If you’ve been anywhere near a peer reviewed Journal in the past years you are well aware that the idea of positions equaling pain has been fully debunked (Eyal Lederman, Greg Lehman, Todd Hargrove, SportsDietPain ) The concept of poor posture = pain is still widely used (I won’t even list here…) but it is not backed-up by pain science.
Or is it?
Poor posture can indeed increase the chances of pain. Now, posture is a state. An act. A positioning of one’s self. Psychology tells us that if we stand tall with a smile then we will feel more powerful and be a more agreeable person.
“Kahneman writes about test subjects given a pencil. In one set of tests the subjects are asked to hold the pencil between their teeth horizontally. In another the same subjects are asked to purse their lips around the eraser end of the pencil. Then the subjects were shown cartoons from Gary Larson’s The Far Side. Those in the first group, with the horizontal pencil, were more likely to find the images funny than the second group, with their lips pursed around the pencil’s eraser end. What’s going on? The researchers concluded that clenching the pencil horizontally yielded a “smile,” with cheeks pinched back and the outer edges of the mouth turned upwards. Those holding the pencil’s eraser end in their mouths yielded a “frown.”” – The Observer
So our body position affects our perception of reality. And pain is perception of stimuli as well.
It makes us feel better to have “correct” posture. (recommendation: spend 20 min with this TEDtalk)
This is “body language.” Or the language of our body movements. We are familiar with people moving differently when in pain (limping, etc) but let’s chew on the idea that perhaps if you limped long enough, that language, or way of communicating to yourself and others, would rub off on your self-perception. You could indeed make yourself hurt, by acting that way. Fake it ’till you make it, as it were.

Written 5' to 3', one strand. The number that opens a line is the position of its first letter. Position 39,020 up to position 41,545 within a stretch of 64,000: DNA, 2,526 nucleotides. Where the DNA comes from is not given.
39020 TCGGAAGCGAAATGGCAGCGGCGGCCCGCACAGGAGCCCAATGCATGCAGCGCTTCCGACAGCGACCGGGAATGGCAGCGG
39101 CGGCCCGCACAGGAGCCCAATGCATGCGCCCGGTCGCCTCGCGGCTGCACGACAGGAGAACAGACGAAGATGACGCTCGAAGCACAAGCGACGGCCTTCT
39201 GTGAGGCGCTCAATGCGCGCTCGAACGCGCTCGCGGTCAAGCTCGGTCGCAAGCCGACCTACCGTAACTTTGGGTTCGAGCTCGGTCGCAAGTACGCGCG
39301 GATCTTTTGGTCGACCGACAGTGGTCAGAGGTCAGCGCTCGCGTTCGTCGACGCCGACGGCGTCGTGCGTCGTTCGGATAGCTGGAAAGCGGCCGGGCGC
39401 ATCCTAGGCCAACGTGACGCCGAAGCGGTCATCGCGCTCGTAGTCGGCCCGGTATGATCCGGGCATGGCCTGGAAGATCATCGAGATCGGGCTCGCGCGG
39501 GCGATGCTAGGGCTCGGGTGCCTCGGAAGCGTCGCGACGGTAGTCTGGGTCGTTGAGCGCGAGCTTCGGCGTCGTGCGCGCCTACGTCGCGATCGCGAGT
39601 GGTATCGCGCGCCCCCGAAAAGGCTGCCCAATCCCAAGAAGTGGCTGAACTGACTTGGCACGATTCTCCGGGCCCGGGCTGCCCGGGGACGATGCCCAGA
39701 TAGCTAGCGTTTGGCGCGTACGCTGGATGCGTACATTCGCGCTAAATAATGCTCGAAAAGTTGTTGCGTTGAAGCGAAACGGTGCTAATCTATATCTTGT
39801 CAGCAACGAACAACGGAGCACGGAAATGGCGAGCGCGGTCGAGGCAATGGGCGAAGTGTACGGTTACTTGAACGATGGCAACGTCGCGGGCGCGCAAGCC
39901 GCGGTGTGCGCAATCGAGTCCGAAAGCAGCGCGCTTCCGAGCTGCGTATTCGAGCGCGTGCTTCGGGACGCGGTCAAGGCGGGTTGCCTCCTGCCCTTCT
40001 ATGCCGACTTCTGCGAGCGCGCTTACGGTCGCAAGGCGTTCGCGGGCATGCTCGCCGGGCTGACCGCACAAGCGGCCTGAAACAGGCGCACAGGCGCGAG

There are postures for interviews that make you feel more/less confident, postures for dating that make you seem more/less interested… and, I propose, there are postures that incline you to perceive more or less pain.
Pain and depression are symbiotically linked. Some nice research has been done on posture and depression:
“We tend to think the brain and body relationship goes one way. In fact, the passages go both ways,” –Erik Peper
“Walking with a slouched or despondent body posture can lead to feelings of depression or decreased energy, but those feelings can be reversed by walking in a more upright position, according to new research.” – Philip Riley
I suppose this all comes down to “why” again. I could tell you to sit up straight, and so could a staunch biomedical practitioner… and we would both be giving you some competent advice.
Now the answer to all this is still the same. Get moving. Your best position is your next position (as somebody says). It is said that thought cannot change emotions, but that actions can. So acting pain free, positive and powerful can stave off pain, negativity and weakness. So go freely and combat ‘text neck‘ and other such positional silliness – changing posture just might do someone some good.